Among the most powerful tools in an employer’s toolbox are your words. Everything you say to your food truck employees matters. The words you use when you speak to employees have the power to affect not only your employees’ day but also how they feel when they leave the truck. Some words can even affect people’s careers, not just their day. Think twice before you speak, because your words can plant the seed of either success or failure in the mind of your staff.

Most food truck owners don’t set out to be careless with the words they use, but discouraging comments can slip out in the heat of the moment. Here are three tips to help you boost your awareness of statements that can unintentionally ruin your relation with your employees.

3 Ways Not To Speak To Employees

Don’t Disparage People

As most food truck vendors can attest, civility is often thrown out the service window when stress builds up inside the truck. Your frustrations with a new employee can lead to an owner making disparaging comments, such as, “Is this what they taught you in culinary school?” or “How many times do I have to show you how to do this right?” When one of your food truck employees makes a mistake, catch yourself if you’re in the habit of blurting out belittling statements that diminish your staff.

Avoid Employee Comparisons

Never pit one employee against another. Statements such as “You don’t know how to prep the truck. You should watch Stephanie” are meant to help. Instead, the comparison risks generating negative emotions, such as envy, shame and resentment. Comparisons can also lead an employee to lose confidence in accomplishing the tasks you need them to do.

Don’t Pull Rank

Because of the power you hold as the owner of your food truck business, the gentler your approach should be. Reminding your food truck staff members that you can fire them is a surefire way to demoralize them. Comments such as “I can easily replace you” or “I’m the one in charge here. Don’t you ever forget that” have no place in a food truck owner’s vocabulary. “Because I said so” and “I don’t pay you to think” are other ways to anger your employees and start resentment where it may not be.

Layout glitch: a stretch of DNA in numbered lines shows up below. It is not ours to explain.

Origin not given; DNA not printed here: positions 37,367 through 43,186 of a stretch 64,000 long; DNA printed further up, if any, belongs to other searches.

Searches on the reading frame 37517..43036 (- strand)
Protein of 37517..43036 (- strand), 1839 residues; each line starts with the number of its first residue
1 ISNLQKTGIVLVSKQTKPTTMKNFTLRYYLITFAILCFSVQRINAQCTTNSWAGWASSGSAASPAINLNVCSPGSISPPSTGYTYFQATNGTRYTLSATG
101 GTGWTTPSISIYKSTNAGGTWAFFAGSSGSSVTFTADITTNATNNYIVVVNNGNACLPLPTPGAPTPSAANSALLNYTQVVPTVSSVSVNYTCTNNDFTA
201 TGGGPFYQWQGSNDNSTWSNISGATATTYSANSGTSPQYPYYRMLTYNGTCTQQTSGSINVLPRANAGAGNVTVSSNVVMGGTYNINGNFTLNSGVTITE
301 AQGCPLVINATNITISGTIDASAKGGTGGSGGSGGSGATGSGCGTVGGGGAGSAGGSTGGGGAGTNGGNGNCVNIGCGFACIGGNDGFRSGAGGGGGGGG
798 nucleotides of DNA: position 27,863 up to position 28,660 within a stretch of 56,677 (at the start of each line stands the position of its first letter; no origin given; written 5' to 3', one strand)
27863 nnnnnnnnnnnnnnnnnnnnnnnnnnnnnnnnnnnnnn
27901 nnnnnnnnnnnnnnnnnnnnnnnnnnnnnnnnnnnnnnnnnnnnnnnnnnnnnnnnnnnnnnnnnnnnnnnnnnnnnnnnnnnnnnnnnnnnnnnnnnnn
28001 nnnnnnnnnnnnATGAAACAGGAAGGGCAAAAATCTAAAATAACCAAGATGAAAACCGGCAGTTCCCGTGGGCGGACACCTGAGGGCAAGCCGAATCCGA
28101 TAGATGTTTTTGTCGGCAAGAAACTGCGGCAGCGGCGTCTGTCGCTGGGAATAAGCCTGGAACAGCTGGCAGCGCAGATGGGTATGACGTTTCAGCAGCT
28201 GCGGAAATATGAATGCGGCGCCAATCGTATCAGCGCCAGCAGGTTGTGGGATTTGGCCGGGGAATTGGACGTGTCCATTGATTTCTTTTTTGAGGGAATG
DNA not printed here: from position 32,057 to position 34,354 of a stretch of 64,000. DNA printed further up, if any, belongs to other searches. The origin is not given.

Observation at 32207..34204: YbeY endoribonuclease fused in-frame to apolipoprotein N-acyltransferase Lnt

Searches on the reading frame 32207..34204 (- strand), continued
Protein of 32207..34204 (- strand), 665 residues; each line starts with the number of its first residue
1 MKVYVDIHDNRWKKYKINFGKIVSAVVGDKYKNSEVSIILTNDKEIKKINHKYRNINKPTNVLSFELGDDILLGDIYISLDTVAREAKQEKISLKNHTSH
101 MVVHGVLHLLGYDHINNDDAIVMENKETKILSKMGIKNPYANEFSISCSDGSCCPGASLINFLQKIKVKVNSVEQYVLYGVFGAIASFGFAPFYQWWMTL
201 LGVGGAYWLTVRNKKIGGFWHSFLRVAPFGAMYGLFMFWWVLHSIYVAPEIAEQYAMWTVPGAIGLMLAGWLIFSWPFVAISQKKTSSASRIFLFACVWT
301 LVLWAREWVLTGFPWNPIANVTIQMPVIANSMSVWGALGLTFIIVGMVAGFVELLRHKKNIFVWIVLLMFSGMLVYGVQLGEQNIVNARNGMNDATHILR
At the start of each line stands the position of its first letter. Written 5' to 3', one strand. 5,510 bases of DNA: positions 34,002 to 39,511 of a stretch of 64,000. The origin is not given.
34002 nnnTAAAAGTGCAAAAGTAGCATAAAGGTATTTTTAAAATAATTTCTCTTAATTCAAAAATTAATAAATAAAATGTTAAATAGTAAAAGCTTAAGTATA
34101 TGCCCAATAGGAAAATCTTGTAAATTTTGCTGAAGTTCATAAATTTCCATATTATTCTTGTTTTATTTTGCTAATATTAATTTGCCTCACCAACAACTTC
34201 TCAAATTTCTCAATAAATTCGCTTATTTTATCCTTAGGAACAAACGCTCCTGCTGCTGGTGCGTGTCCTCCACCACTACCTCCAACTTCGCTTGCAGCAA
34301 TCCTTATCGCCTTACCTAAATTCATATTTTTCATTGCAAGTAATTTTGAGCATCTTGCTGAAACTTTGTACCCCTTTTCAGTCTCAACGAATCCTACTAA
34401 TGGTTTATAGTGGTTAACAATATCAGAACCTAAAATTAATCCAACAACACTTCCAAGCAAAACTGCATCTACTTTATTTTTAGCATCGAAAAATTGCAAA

Ultimately, as a food truck owner, you’re evaluated on how you interact with your staff members and customers. A key to shining a good light on this responsibility is choosing your words wisely.

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The Bottom Line

While this article has focused on food truck ownership, for those of you that don’t work inside your food truck business, you’re responsible for how your managers treat your employees. If your managers are making demoralizing comments to the rest of the staff, this will not only harm their respect, but yours as well.

Demoralizing comments erode the self-confidence an employee needs to tackle the tasks they are responsible for. They can also take away an employee’s desire to give you their best effort. They can even cause your best employees to leave. It pays to be mindful of the words you use when speaking with your staff members. It’s also the right thing to do.

Do you have any additional examples of ways not to speak to employees? Share your thoughts on this topic in the comment section below or on social media. Facebook | Twitter